“Tower Heist” Movie Review


     Hey! I have an idea!  Let’s make a movie right out of today’s abysmal economic headlines and populate it with a cast full of has beens who will try to take a serious subject and make it funny!  Its sure to cheer up the public!  That must’ve been the pitch for the new film “Tower Heist” and apparently the studio bought it.  You can probably tell from my tone, the film is near garbage and if the paying public buys into this as a crowd pleaser than they deserve exactly what they are complaining about.  Taking full advantage of the “Occupy Wall Street” movement as well as the Madoff Ponzi scheme, the screenwriters have concocted a story about the dedicated staff at a posh New York high rise and the evil investor who has squandered all of their life savings.

     Ben Stiller stars as Josh Kovacs, the buildings General Manager.  After finding out that the building’s prized tenant, investment banker Arthur Shaw (Alan Alda), has been targeted in a federal fraud investigation, the worst is realized when Josh tells the rest of the building’s staff that he had Shaw handle their retirement accounts some 12 months before.  Every penny is now gone and the staff wants revenge against the overly arrogant Shaw, whom Alda plays as untouchable by anyone.

     Josh enlists the help of a number of current and former building employees as well as a street criminal called Slide, played by Eddie Murphy.  You’ll probably hear a lot about how this role has allowed Murphy to return to his roots as a motor mouthed funny man.  Problem is, its been so long since we’ve seen Murphy in this type of role that I felt as though he was ripping himself off, trying to revive the comedy of past and much better roles from films like “Trading Places” and “Beverly Hills Cop”.  Because of this, Murphy really adds nothing to the proceedings.  He merely functions as a streetwise thug who constantly puts down the rest of Josh’s crew, none of which are meant for this sort of job.

     The job entails Josh, Charlie (Casey Affleck), Fitzhugh (Matthew Broderick), and Enrique (Michael Pena) breaking into Shaw’s penthouse and stealing $20 million from a safe they believe is hidden in a wall.  Along with Slide, they also bring the safe cracking maid Odessa, played by Gabourey Sidibe.  As you may imagine, not all is as it seems and I won’t give away the pay off, but I will say it is absolutely preposterous.  Never does the film give way to our heroes doing anything really extraordinary or having any special skills or abilities, yet the finale has them pull off the impossible, mostly off screen.  Their loot ends up in places where it is not explained how they got it there and you’ll understand if your stuck seeing this film that explaining it is key.  I was left baffled.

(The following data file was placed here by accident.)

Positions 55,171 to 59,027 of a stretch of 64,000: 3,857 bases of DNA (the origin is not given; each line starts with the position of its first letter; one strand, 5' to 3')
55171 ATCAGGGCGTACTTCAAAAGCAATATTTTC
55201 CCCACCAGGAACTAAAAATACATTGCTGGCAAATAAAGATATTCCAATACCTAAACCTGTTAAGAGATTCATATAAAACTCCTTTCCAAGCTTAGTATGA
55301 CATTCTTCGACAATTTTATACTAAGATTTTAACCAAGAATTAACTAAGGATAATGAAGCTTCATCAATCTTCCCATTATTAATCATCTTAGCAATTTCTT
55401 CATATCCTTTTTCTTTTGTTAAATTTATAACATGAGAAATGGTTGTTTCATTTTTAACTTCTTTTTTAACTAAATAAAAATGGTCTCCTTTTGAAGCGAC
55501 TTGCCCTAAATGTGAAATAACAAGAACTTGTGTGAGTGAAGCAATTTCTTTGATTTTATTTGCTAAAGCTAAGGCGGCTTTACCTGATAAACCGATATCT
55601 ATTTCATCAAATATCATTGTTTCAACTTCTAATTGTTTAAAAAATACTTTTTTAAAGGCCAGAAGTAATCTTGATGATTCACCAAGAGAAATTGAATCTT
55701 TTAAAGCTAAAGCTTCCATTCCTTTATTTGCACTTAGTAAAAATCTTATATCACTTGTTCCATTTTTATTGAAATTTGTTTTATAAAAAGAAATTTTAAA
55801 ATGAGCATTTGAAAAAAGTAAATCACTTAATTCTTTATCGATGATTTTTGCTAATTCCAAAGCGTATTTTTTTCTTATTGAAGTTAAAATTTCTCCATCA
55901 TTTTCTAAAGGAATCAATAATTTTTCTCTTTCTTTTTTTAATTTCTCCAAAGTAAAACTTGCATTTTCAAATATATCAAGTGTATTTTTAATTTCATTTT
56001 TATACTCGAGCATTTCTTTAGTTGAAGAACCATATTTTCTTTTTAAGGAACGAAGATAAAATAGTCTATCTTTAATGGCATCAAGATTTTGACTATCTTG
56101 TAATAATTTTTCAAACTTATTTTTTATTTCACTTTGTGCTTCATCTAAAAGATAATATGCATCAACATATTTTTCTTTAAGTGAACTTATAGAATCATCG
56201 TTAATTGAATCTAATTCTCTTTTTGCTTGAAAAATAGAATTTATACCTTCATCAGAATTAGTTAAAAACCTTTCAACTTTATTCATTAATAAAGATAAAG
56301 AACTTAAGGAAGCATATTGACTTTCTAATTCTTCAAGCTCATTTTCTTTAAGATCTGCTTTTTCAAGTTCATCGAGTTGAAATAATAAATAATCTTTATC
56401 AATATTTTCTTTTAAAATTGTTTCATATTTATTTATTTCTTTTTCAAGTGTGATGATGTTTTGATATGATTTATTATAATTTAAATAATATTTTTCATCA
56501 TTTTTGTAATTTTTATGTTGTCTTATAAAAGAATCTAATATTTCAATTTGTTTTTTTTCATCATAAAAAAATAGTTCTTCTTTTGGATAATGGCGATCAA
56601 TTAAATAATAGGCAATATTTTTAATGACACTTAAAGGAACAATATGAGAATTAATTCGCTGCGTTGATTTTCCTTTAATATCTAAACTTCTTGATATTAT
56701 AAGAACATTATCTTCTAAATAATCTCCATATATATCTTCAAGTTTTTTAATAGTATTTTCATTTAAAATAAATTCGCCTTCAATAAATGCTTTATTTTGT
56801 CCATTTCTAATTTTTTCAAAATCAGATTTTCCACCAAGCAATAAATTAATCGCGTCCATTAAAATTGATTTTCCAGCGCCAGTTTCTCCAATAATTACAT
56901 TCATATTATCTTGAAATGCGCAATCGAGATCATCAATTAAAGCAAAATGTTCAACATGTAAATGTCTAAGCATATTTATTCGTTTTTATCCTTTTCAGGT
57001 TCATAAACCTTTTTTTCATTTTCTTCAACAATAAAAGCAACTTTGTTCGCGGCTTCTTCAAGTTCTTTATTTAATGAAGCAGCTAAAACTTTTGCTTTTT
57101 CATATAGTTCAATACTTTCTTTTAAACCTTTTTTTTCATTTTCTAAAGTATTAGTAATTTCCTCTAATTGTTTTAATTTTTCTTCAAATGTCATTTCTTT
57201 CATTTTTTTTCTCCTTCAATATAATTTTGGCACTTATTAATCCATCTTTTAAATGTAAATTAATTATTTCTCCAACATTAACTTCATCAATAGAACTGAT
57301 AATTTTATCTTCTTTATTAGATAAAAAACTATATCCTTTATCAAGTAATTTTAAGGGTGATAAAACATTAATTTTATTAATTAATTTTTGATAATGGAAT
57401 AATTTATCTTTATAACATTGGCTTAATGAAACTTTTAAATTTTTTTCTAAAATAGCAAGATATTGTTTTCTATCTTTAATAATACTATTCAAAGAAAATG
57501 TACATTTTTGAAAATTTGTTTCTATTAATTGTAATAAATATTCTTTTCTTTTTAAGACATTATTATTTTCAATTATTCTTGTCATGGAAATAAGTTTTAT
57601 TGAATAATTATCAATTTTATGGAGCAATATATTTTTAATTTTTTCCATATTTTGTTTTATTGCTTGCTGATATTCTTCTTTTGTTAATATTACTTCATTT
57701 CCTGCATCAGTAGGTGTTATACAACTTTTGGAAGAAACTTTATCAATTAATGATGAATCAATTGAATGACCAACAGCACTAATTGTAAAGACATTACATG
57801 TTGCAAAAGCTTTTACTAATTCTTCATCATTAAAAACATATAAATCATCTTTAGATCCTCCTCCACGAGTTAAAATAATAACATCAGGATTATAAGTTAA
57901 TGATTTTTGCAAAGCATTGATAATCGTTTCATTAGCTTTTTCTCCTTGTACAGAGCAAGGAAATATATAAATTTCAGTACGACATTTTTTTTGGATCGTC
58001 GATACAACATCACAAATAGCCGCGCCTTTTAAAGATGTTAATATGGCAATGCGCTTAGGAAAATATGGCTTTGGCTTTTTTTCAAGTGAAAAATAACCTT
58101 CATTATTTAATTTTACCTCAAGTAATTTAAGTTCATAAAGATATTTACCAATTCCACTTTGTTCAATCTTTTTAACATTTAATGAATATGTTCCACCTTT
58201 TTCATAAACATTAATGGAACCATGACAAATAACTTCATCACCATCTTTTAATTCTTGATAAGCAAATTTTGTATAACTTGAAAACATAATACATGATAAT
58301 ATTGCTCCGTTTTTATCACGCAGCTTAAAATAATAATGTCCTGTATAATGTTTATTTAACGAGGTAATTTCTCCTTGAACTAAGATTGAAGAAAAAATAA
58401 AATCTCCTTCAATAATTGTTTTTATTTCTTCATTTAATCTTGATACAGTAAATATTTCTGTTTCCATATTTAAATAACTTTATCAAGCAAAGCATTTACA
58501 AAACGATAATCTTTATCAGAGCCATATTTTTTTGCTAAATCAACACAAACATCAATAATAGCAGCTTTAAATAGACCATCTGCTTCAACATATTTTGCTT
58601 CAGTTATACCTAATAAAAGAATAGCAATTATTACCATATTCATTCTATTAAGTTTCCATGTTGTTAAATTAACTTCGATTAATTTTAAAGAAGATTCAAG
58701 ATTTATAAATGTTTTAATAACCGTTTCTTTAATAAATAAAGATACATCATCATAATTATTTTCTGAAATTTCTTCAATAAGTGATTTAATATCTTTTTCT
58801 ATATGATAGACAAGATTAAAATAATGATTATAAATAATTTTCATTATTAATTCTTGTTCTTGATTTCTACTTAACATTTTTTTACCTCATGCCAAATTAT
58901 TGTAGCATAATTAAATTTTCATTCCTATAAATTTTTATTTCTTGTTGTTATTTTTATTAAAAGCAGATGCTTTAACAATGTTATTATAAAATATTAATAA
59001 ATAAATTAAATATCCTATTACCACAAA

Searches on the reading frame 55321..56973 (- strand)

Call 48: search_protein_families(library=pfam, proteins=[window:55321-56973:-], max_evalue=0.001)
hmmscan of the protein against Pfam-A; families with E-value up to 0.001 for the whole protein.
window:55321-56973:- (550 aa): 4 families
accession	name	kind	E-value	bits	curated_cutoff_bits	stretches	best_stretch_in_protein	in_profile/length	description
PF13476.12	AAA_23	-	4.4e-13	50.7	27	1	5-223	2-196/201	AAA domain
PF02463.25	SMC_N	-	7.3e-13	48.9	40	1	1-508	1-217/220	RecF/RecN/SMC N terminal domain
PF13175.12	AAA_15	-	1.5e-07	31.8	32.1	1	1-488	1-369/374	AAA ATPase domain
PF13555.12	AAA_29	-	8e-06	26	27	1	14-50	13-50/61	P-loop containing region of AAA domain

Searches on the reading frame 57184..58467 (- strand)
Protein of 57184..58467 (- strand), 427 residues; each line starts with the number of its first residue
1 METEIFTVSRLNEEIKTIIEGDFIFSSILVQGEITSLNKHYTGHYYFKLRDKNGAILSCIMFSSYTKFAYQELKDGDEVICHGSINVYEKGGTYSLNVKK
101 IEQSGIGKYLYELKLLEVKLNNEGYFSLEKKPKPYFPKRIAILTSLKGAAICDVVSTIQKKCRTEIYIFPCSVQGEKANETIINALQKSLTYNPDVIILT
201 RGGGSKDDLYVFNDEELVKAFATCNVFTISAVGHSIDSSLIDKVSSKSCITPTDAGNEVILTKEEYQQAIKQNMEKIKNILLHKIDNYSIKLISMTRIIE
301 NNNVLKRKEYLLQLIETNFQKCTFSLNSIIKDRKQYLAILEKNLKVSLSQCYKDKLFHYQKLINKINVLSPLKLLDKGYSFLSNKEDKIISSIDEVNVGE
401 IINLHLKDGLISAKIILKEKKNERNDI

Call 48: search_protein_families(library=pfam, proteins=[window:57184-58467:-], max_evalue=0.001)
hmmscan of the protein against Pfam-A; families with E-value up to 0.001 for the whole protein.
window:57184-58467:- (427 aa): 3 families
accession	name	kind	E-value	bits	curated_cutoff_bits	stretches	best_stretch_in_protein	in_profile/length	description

In the end, we are left with a smirking Ben Stiller walking toward the camera with the exact same smirk he had when he was bringing a fake “Jinxy” to the wedding in “Meet the Parents.”  As if, he has somehow won.  I’m not sure how he can possibly think he has since the item his crew has taken would continue to be tracked by the FBI and cracked Special Agent Claire Denham (Tea Leoni).  The ending in which the item is pieced out to the building’s employees would require quite a bit of resources for them to cash in, but that’s not how its presented.  Its presented as if it is some kind of victory for the common folk.

     The film’s director, Brett Ratner, is a veteran of these types of action/comedies, having been responsible for the “Rush Hour” films.  In Tower Heist, he is missing all of the ingredients that made those films fun, as he is working with nothing fresh.  Perhaps an infusion of younger, lesser known talent might have done the trick, but the actors he has cast have all seen better days and are simply unable to recreate what made each of them special at one time.  The script has a few memorable interactions, but ultimately the story is forced and simply has the actors regurgitating dialogue last seen during better times.  GRADE: D-